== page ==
Kia has revised its fuel-economy numbers for the 2012 Rio Sedan from 30 city/40 highway to 28/36. Hyundai and Kia have revised their numbers on more than two dozen 2011-13 vehicles.

For three model years, Hyundai and its sister company, Kia, have advertised inflated fuel-economy numbers for many of their U.S.-sold vehicles. Admitting their guilt, Hyundai Motor America and Kia Motors America just announced that they will reimburse owners of these vehicles. The reimbursement program affects approximately 900,000 2011-13 model-year vehicles sold through October 31, 2012.

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Affected customers will receive a personalized debit card that will reimburse them for their difference in the EPA combined fuel- economy rating, based on the fuel price in their area and their own actual miles driven. “In addition,” Hyundai announced, “as an acknowledgement of the inconvenience this may cause, we will add an extra 15 percent to the reimbursement amount.”

Hyundai and Kia came to this decision after an investigation and audit by the U.S. Environmental Protection Agency (EPA). The EPA had investigated Hyundai/Kia’s mileage numbers after a group called Consumer Watchdog complained that their 40-mpg claims were inflated. According to Hyundai, “Procedural errors at the automakers’ joint testing operations in Korea led to incorrect fuel economy ratings for select vehicle lines.”

The size of the reimbursement checks will not be huge. Hyundai and Kia are stating fuel-economy discrepancies (combined city/highway) of only 1 to 4 mpg (mostly 1 or 2) for affected vehicles. As an example, the owner of a 2012 Elantra (automatic), who thought he or she was getting a 33-mpg car but actually bought one that averaged only 32 mpg (according to Hyundai’s new numbers), will be reimbursed for that 1-mpg difference. If the person has driven 12,000 miles at $3.75 per gallon, he or she would be reimbursed about $50—which includes the 15-percent “acknowledgement of the inconvenience” fee.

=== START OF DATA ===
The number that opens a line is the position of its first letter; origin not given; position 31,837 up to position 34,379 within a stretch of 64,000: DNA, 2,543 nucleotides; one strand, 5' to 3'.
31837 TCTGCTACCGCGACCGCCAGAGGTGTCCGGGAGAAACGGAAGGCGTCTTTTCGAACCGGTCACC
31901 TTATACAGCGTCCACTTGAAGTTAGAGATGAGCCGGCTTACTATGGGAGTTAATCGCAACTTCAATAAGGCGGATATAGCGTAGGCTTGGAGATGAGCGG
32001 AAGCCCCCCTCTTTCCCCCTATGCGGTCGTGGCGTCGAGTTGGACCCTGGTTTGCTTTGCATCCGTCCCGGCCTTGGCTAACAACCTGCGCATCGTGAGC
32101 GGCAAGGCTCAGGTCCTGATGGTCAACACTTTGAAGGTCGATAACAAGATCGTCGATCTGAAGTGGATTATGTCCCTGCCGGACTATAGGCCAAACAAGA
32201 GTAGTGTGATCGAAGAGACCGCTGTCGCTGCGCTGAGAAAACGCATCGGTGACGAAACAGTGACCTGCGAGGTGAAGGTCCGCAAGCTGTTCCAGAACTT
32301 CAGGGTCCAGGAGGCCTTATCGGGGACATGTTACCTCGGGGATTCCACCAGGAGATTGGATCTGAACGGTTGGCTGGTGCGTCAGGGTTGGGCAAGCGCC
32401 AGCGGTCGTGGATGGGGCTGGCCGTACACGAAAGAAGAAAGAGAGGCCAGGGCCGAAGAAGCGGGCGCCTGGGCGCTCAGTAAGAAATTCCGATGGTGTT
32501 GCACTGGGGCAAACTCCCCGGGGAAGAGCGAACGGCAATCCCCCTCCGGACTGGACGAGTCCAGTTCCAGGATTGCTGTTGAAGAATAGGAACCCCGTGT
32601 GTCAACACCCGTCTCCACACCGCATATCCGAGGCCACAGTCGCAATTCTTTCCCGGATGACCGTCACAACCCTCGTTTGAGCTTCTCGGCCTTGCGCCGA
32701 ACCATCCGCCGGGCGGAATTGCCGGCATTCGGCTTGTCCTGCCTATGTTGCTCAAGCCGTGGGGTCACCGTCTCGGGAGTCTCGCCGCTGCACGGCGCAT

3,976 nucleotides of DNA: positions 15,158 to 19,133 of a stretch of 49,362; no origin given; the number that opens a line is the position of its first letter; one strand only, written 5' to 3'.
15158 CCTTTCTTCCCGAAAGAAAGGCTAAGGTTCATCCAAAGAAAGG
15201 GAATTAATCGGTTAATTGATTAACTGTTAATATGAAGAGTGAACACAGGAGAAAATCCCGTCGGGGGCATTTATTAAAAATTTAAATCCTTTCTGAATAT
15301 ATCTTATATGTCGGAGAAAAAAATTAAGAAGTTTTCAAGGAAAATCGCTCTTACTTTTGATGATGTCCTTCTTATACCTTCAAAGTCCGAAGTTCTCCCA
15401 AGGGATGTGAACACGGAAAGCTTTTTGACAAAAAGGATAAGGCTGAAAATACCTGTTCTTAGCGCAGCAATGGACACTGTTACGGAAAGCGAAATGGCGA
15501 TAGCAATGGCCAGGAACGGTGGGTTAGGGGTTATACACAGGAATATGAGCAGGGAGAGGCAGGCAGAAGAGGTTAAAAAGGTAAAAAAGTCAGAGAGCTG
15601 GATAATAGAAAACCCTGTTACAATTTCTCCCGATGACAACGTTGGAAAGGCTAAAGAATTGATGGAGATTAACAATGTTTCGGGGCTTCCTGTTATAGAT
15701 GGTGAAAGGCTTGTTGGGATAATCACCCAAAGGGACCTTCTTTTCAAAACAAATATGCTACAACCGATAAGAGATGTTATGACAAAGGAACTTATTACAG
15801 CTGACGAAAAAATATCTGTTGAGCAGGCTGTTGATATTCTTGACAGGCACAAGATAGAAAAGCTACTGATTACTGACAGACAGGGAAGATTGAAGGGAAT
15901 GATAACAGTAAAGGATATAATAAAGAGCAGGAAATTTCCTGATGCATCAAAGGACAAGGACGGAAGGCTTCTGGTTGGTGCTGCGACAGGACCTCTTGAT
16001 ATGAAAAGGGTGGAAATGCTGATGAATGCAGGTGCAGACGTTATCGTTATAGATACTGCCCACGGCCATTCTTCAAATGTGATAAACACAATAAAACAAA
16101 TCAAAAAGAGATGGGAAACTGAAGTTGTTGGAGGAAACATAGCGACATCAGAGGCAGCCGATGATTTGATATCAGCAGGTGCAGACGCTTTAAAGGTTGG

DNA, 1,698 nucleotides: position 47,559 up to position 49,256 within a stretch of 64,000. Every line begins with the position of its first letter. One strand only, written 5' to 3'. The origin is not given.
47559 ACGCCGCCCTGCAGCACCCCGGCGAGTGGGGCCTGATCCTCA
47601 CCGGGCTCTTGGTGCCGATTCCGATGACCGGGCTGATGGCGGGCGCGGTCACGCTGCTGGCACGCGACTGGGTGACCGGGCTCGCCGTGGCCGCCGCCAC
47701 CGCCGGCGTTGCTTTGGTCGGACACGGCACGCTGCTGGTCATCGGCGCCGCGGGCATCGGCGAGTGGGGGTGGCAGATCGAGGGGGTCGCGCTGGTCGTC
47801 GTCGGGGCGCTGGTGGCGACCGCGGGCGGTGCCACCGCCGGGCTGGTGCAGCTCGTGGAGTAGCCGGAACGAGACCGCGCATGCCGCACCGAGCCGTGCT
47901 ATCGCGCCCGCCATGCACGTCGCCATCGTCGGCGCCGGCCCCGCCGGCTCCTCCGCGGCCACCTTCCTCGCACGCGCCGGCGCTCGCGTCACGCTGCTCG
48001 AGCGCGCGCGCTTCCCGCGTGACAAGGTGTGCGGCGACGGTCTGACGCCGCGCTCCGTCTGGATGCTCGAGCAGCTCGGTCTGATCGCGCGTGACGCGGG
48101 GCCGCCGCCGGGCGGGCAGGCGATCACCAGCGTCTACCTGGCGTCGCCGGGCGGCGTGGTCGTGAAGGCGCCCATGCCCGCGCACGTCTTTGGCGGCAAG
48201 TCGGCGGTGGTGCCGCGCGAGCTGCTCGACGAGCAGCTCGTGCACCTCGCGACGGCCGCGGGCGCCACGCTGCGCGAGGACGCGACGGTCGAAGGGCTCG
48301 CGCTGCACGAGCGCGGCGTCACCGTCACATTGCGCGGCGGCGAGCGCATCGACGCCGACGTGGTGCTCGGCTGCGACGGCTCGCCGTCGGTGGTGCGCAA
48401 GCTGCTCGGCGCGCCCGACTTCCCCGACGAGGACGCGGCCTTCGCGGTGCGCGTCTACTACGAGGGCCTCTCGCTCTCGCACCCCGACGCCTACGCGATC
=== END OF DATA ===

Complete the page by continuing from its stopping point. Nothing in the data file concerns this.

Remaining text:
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The reimbursements likely will cost the South Korean automakers tens of millions of dollars. Still, it’s a drop in the bucket for Hyundai, which made a $2 billion net profit in the third quarter of 2012 alone. Hyundai’s net profit in 2011 was $7.2 billion—and Kia’s $3.1 billion—in part, we presume, because of their advertised fuel-economy numbers.

Among all 2012 mass-produced vehicles sold in the U.S., we counted 31 with claims of 40 mpg. Of those, 27 had a “catch”; they were a hybrid, an electric vehicle, or required the purchase of a fuel-economy package to get to 40 mpg. Only four got 40 mpg “naturally”—and all were from the South Korean automakers: the Hyundai Accent, Hyundai Elantra, Hyundai Veloster (manual), and Kia Rio. As it turns out, there was a catch; they weren’t actually 40-mpg vehicles. Now the automakers are saying that the highway numbers for those four 2012 vehicles are: Accent, 37; Elantra, 38; Veloster (manual) 37; and Rio, 37 manual and 36 automatic.

At Consumer Guide, we have frequently pointed out significant discrepancies between listed and real-world fuel-economy numbers on certain Hyundais and Kias. For example:

• In over 8,500 miles of driving on our 2012 Accent (automatic) extended-use test vehicle, we are averaging 29.0 mpg. That’s 4 mpg below Hyundai’s original claim of 33 mpg in combined city/highway driving (and 2 mpg under the new claim of 31 mpg).

• Kia’s numbers on the 2012 Rio sedan (automatic) were 30 city, 40 highway, 33 combined. Over 498 miles, we averaged just 25.7 mpg with a slight city bias.

Fuel-economy numbers come from the automakers themselves and are based on a rigid set of procedures under controlled conditions. The EPA selectively performs subsequent audit testing.

For the original and revised Hyundai and Kia fuel-economy numbers, click the links below:

Revised fuel-economy numbers for Hyundai

Revised fuel-economy numbers for Kia